But it spilled out instantly when he did something most artists don't. He opened the interview by talking to me, not just waiting for questions. After introductions, he said "I heard you were at the show last night" with a question in his voice.
This kind of threw me off. "Oh... Yes, I was. It was really emotional."
"Oh?" he said.
"I didn't expect it. During the song 'Jerusalem'... I'd just been thinking about Jerusalem a lot. I've never been to Israel. I just got really emotional and, sort of, cried."
"Oh wow. That's... That's just awesome."
"My right fist was raised for the whole song. I don't even know why, really. You saw me, I think. You raised your arm back at me. Everybody in the crowd around me saw it and sort of cheered."
"Yeah! I saw you!"
"Do you remember?"
"Yes, I totally remember! You were standing there, just standing still in the middle of the crowd, right?"
"Yes! Oh, man. Wow, that means a lot to me. In some ways, all a fan really wants is to feel some kind of connection with the performer, you know?"
"It's so cool, because I was just in Krakow, in Poland. At the show, there were about six (Holocaust) survivors. And something happened that doesn't really happen too often when I'm playing. But I was just come overcome with emotion and broke up. It was really cool. So, I'm glad you had that experience."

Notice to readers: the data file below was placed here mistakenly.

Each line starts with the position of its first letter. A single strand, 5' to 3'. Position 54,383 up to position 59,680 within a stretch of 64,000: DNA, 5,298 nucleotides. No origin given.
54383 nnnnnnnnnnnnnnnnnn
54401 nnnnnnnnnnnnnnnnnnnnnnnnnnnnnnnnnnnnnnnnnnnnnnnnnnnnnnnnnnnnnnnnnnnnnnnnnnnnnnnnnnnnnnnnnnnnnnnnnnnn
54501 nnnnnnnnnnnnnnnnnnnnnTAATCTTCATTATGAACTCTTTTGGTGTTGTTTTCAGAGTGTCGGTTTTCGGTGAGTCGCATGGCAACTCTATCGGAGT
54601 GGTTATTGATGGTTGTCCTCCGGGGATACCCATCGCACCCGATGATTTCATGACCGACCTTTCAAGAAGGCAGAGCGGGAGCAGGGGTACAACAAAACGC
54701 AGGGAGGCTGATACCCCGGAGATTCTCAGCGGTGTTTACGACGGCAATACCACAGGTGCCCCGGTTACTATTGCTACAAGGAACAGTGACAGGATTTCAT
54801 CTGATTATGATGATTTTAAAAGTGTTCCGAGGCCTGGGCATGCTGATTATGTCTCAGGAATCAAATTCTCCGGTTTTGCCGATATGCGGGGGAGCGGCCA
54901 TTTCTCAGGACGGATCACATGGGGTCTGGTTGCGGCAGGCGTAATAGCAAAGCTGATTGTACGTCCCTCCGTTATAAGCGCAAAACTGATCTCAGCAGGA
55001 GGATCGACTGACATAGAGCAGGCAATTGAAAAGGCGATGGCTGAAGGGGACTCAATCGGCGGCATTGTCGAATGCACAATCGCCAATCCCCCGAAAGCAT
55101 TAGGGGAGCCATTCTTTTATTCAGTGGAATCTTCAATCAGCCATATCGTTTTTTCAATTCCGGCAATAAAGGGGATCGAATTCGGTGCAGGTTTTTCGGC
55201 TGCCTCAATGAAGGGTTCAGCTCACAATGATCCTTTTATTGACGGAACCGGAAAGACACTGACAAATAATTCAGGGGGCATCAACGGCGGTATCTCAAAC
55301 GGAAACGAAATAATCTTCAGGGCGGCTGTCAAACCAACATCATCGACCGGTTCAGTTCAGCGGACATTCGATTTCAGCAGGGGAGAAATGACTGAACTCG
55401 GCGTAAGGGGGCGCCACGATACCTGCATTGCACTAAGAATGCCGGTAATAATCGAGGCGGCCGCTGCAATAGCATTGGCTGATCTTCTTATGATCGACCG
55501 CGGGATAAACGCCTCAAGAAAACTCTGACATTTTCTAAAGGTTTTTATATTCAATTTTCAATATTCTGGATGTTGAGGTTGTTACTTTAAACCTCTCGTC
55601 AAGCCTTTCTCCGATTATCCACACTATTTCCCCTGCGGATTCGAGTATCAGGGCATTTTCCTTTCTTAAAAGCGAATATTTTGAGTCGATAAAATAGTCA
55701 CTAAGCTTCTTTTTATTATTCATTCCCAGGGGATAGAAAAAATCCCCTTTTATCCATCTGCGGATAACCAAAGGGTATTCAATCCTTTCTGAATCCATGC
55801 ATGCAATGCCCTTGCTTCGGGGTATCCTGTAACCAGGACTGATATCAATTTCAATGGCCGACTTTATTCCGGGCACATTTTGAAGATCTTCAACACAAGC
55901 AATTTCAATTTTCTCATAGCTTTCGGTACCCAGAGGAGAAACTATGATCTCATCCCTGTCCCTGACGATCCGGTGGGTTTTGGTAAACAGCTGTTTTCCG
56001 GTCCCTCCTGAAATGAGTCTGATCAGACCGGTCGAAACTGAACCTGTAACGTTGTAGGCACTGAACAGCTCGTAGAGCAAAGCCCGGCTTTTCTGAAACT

"Was there a moment when you had an epiphany? I'm a fairly assimilated Jewish kid from the suburbs who used to follow jam bands. Was there one moment where the faith just kind of clicked, in your head?"
"Well, basically, it was a combination of things, not necessarily one experience. When I was 14 and into Bob Marley, it was just all about the lyrics. I totally got into the culture and the history, knowing where you come from and your identity and strengths. And I was like, wow, he's Rastafarian and there was so much history there. And when he sang it, there was so much strength and power based on where he came from. And I'm thinking well, I'm Jewish, what does that mean? It wasn't something where I'd say 'I'm Jewish' and it would feel like my identity and my strength. Then I started to think more about the history. I started thinking about all this rich history; about pogroms, about Germany, one thing after the next. But not just the bad either. There's so much history of sheltering, and of strength, and overcoming and all these things. It overwhelmed me. There's so much strength in that identity. But that message today, for an average Jewish kid, somehow doesn't come through."
For at least one average Jewish kid, for at least one night, that message couldn't have been more clear.